“The psalm is composed simply of petitions and a description of the trouble that is the occasion of the petitions. It opens with the threefold plea that God not be uninvolved in the present crisis (v.1). Then the crisis is sketched. The description reports to God what his enemies are doing (vv. 2-5) and who they are (vv. 6-8). God must not remain inactive, because his enemies are astir, preparing an assault against his people, and the enemies are many. A series of petitions calls for the divine action that will resolve the crisis. The first set calls on God to do now what he had done in comparable situations in the past (vv. 9-12). The second set appeals for a divine victory portrayed in similes of destruction (vv. 13-14), motifs of the divine warrior’s power as storm-god (v. 15), and images of defeat (vv. 16-17). The concluding and climatic petition says what the victory will mean. By it, God will make known that the One whose name is the LORD is the Most High over all the earth (v. 18).” Mays pp.271-272
“The list of nations and peoples in verses 6-8 calls the roll of a covenant league of enemies united against Israel (v. 5). Giving names to enemies is not the usual practice in psalmic prayer. The list is made up of small states and tribal groups on the boundaries of Israel and concludes with the great imperial state of Assyria. …. The roll call is more likely a summarizing combination of names for liturgical purposes than historical data. To speak of a typical and recurring crisis that belongs to Israel’s history, the danger of being overrun and wiped out by other peoples, is poetic rhetoric. Portrayal of enemies seething in tumult (v. 2) and plotting together against the LORD’s people (v. 3) is quite similar to the description of general hostility with which Psalm 2 begins (2:1-3).” Mays p. 272
“To be sure, the prayer for deliverance from violent oppressors uses the language and imagery of violence. This in itself constitutes a valuable lesson, for it illustrates how persons are likely to respond when they have been victimized (see vv. 4, 12; see also reflections on Psalms 109; 137). Verses 16 and 18 suggest, however that the violent imagery is hyperbolic and that the real desire of God’s people and God’s own self is to enact God’s reign of righteousness and justice. This is especially the case when Psalm 83 is heard in conjunction with Psalm 82. But as Psalm 82 also recognizes, God’s will for justice and righteousness does not go unopposed.” NIB p. 533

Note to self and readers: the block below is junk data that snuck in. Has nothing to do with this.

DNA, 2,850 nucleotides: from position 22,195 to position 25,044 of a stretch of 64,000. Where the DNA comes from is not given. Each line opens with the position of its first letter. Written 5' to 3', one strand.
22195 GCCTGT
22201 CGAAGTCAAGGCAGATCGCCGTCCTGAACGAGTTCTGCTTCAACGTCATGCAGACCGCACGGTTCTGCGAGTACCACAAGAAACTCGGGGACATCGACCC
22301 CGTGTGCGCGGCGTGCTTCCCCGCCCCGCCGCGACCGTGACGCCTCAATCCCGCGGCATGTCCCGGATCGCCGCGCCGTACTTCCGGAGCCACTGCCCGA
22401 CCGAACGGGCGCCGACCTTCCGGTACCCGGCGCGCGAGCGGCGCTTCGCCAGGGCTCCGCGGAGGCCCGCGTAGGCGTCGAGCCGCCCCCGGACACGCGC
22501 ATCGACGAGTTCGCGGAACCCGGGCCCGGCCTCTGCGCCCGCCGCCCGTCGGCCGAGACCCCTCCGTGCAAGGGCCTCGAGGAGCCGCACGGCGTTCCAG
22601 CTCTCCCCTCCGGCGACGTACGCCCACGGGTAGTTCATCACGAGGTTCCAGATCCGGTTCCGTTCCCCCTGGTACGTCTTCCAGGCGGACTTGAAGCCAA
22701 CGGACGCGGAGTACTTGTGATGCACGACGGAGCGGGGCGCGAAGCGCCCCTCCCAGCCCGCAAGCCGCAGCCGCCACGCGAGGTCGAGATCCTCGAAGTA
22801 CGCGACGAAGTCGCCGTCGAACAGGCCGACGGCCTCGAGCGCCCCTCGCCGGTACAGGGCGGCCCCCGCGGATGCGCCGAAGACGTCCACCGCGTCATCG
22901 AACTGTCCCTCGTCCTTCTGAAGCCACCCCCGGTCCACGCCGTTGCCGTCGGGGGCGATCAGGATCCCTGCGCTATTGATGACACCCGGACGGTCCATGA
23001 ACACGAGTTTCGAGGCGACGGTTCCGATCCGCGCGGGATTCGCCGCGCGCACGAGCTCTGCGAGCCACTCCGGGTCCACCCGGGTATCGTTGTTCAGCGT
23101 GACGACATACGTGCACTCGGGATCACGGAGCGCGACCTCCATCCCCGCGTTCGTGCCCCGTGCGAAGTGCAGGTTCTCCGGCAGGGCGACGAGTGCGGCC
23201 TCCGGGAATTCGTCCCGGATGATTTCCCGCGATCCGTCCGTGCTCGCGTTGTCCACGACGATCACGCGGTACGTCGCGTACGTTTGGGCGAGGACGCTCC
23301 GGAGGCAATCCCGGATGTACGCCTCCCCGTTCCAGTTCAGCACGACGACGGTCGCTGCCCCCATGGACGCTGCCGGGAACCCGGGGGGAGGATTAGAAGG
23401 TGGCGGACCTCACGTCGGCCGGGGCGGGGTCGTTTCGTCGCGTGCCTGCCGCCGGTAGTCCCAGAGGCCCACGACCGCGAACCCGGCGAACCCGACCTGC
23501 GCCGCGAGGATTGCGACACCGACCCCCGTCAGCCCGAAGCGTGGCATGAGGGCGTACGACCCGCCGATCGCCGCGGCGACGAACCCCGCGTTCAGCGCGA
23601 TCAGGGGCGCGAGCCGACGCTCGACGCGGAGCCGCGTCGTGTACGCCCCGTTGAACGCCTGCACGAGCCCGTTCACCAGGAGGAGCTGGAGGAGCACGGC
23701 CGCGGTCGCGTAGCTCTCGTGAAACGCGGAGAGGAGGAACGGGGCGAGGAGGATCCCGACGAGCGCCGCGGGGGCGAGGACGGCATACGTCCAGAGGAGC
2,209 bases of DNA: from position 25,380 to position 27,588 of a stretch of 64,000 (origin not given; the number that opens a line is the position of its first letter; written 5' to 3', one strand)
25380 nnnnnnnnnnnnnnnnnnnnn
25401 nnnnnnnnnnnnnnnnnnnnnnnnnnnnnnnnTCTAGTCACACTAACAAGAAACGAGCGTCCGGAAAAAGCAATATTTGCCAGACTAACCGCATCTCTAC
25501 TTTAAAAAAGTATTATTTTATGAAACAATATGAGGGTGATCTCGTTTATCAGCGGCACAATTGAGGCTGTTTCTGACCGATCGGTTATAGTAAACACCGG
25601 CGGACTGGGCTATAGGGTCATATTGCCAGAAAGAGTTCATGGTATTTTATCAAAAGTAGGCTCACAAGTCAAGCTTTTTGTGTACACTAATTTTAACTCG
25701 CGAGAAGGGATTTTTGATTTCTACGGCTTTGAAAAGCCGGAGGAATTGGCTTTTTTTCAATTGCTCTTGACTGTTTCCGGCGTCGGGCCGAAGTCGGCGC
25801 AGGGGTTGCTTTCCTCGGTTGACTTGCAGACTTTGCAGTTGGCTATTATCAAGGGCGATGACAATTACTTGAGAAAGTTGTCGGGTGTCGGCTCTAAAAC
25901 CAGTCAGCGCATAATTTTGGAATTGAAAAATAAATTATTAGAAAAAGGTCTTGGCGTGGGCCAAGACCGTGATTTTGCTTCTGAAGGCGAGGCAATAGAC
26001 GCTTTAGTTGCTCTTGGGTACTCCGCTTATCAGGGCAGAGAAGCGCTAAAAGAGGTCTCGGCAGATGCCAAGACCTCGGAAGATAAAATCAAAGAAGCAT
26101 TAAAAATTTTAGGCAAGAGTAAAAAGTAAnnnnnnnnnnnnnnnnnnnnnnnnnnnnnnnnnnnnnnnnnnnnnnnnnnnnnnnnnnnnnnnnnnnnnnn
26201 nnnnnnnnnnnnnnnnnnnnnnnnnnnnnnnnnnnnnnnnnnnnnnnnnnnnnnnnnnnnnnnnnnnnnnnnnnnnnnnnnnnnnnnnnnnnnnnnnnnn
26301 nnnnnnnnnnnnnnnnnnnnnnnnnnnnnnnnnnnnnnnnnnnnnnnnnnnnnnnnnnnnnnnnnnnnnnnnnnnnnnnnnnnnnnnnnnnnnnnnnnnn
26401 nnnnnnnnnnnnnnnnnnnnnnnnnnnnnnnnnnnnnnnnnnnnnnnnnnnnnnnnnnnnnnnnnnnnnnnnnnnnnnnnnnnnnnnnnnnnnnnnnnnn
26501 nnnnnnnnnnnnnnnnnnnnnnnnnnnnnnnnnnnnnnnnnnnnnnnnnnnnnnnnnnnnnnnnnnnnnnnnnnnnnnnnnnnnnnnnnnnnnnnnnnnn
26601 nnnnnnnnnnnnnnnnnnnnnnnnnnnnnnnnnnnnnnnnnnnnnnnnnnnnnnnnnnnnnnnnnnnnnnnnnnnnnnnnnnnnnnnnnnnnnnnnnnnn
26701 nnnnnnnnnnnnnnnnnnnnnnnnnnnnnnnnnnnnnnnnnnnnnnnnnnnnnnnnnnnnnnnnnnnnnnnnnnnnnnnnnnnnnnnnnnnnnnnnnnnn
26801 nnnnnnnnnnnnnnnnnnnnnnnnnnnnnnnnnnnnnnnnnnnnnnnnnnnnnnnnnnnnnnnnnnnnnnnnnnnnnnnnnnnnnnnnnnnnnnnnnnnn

“The prayer recalls what God had done in the past when other generals and rulers planned to take possession of “the pastures of God” (vv. 9-12; the literary record of the recollection appears in Judges 4-8).” Mays p. 272
“Talk about the “enemies of God” belongs to the vision of the LORD as the divine warrior who wins the battle of creation against the primeval forces of chaos and the battle of salvation to deliver his people. The extra-psalmic sources for this vocabulary are Exodus 15 and Deuteronomy 32. In the Psalms, see 66:3; 68:1, 21; 74:4, 18, 23; and 89:10. In all these contexts, the theological issue is the vindication of the LORD as sovereign of the universe and earth. It is of course venturesome and dangerous of the people of God to see those who threaten them as the enemies of God and to invoke God’s vengeance against them. Such prayers can easily become the language of a self-serving, blind ideology. The prophets instantly remind Israel that they could and did become the ones who obstructed the coming of God’s kingdom in the world. The integrity of such a prayer of Israel depended on the integrity of their life as the people of the LORD.” Mays p. 273